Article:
“(1) For the year given in section 9901(b)(2), a credit equal to 100 percent of the amount paid pursuant to requirements of State law.

“(2) For the first year following the year used in paragraph (1), a credit equal to 80 percent of the amount paid pursuant to requirements of State law.

“(3) For the second year following the year used in paragraph (1), a credit equal to 60 percent of the amount paid pursuant to requirements of State law.

“(4) For the third year following the year used in paragraph (1), a credit equal to 40 percent of the amount paid to pursuant to requirements of State law.

“(5) For the fourth year following the year used in paragraph (1), a credit equal to 20 percent of the amount paid pursuant to requirements of State law.

“(b) No credit.—For all years following the year used in paragraph (5), no credit shall be allowed.

“SEC. 9906. Penalties for nonpayment.

“Any person who fails to comply with the requirements of section 9901, 9902, or 9903 shall be liable for payment to the Secretary, without demand, of a penalty in the amount equal to 3 times the applicable amount specified by those sections for the same tax year as the year in which the person failed to comply with such requirements.

“SEC. 9907. Definitions.

“Unless otherwise provided, the definitions provided herein are applicable to all provisions of this subtitle.

“(1) ADMINISTRATOR.—The term ‘Administrator’ means the Administrator of the Environmental Protection Agency.

“(2) CARDON DIOXIDE EQUIVALENT.—The term ‘carbon dioxide equivalent’ means the number of metric tons of CO2 emissions with the same global warming potential over a 100-year period as one metric ton of another greenhouse gas.

“(3) COAL.—The term ‘coal’ means any of the recognized classifications and ranks of coal, including anthracite, bituminous, semibituminous, subbituminous, lignite and peat.

“(4) COAL PREPARATION AND PROCESSING PLANT.—The term ‘coal preparation and processing plant’ means any facility (excluding underground mining operations) which prepares coal by one or more of the following processes: breaking, crushing, screening, wet or dry cleaning, and thermal drying.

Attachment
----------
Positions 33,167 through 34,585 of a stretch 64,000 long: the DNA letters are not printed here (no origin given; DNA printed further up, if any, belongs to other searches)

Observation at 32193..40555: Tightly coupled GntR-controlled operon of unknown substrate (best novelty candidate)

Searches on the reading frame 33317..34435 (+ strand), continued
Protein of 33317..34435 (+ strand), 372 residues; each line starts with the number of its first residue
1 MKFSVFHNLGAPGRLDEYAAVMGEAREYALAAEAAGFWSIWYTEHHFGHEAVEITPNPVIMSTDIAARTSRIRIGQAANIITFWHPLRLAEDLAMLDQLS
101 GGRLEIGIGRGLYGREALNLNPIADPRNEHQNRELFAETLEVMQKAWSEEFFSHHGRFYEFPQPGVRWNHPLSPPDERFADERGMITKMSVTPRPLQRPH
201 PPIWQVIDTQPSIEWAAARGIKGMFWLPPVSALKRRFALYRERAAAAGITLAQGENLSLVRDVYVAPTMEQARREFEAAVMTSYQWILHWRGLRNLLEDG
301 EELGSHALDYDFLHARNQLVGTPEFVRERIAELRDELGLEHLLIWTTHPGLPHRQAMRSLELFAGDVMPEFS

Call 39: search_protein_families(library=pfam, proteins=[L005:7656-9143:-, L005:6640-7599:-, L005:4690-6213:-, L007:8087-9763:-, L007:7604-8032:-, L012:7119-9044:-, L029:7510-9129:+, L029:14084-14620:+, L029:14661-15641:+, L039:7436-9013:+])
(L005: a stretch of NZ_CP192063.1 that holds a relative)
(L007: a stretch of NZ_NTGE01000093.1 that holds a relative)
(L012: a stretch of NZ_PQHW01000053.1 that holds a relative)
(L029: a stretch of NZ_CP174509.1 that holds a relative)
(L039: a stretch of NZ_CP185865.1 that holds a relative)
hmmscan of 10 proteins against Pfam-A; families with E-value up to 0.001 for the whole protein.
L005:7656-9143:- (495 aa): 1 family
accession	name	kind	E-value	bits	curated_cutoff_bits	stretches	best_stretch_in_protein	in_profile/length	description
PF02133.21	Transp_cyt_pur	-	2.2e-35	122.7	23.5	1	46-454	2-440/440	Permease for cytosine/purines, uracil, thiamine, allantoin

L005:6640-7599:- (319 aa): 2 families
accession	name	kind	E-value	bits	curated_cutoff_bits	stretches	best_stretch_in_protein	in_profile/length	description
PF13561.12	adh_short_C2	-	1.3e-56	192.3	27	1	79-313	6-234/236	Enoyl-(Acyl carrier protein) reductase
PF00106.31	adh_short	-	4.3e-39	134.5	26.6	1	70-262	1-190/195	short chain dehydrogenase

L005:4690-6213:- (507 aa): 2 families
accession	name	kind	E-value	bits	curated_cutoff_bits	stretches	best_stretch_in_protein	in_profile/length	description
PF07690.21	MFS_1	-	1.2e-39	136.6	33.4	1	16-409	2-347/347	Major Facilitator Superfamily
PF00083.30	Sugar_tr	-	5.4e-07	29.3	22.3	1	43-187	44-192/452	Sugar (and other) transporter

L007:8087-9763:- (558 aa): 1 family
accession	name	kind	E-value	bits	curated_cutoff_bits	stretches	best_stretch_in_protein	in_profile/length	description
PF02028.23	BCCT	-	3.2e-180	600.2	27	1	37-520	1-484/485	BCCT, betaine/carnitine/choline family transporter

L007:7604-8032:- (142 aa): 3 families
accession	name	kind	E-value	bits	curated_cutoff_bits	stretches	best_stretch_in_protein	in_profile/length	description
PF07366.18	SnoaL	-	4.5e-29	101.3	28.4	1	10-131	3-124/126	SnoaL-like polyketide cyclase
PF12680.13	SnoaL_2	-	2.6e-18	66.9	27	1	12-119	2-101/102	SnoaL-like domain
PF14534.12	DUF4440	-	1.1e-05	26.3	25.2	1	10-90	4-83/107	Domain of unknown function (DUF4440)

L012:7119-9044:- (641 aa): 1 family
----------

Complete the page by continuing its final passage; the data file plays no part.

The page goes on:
“(5) ENHANCED OIL RECOVERY.—The term ‘enhanced oil recovery’ has the meaning defined at section 1.193–1(b)(2) of title 26, Code of Federal Regulations.

“(6) FACILITY.—The term ‘facility’ means any physical property, plant, building, structure, source, or stationary equipment located on one or more contiguous or adjacent properties in actual physical contact or separated solely by a public roadway or other public right-of-way and under common ownership or common control, that emits or may emit any greenhouse gas.

“(7) FOSSIL FUEL.—The term ‘fossil fuel’ means coal, petroleum products, or natural gas.

“(8) GREENHOUSE GAS.—The term ‘greenhouse gas’ means carbon dioxide, nitrous oxide, methane, hydrofluorocarbons, perfluorocarbons, and sulfur hexafluoride.

“(9) GREENHOUSE GAS EFFECTS.—The term ‘greenhouse gas effects’ means the adverse effects of greenhouse gasses on health or welfare caused by the greenhouse gas’s heat-trapping potential or its effect on ocean acidification.

“(10) LIFECYCLE GREENHOUSE GAS EMISSIONS.—The term ‘lifecycle greenhouse gas emissions’ has the meaning given that term in section 211 of the Clear Air Act (42 U.S.C. 7545(o)(1)(H)).

“(11) NATURAL GAS.—The term ‘natural gas’ means any fuel consisting in whole or in part of natural gas, including components of natural gas such as methane and ethane; liquid petroleum gas; synthetic gas derived from coal, petroleum, or natural gas liquids; or any mixture of natural gas and synthetic gas.

“(12) PETROLEUM PRODUCTS.—The term ‘petroleum products’ means unfinished oils, liquefied petroleum gases, pentanes plus, aviation gasoline, motor gasoline, naphtha-type jet fuel, kerosene-type jet fuel, kerosene, distillate fuel oil, residual fuel oil, petrochemical feedstocks, special naphthas, lubricants, waxes, petroleum coke, asphalt, road oil, still gas, and miscellaneous products obtained from the processing of crude oil (including lease condensate), natural gas, and other hydrocarbon compounds. The term does not include natural gas, liquefied natural gas, biofuels, methanol, and other nonpetroleum fuels.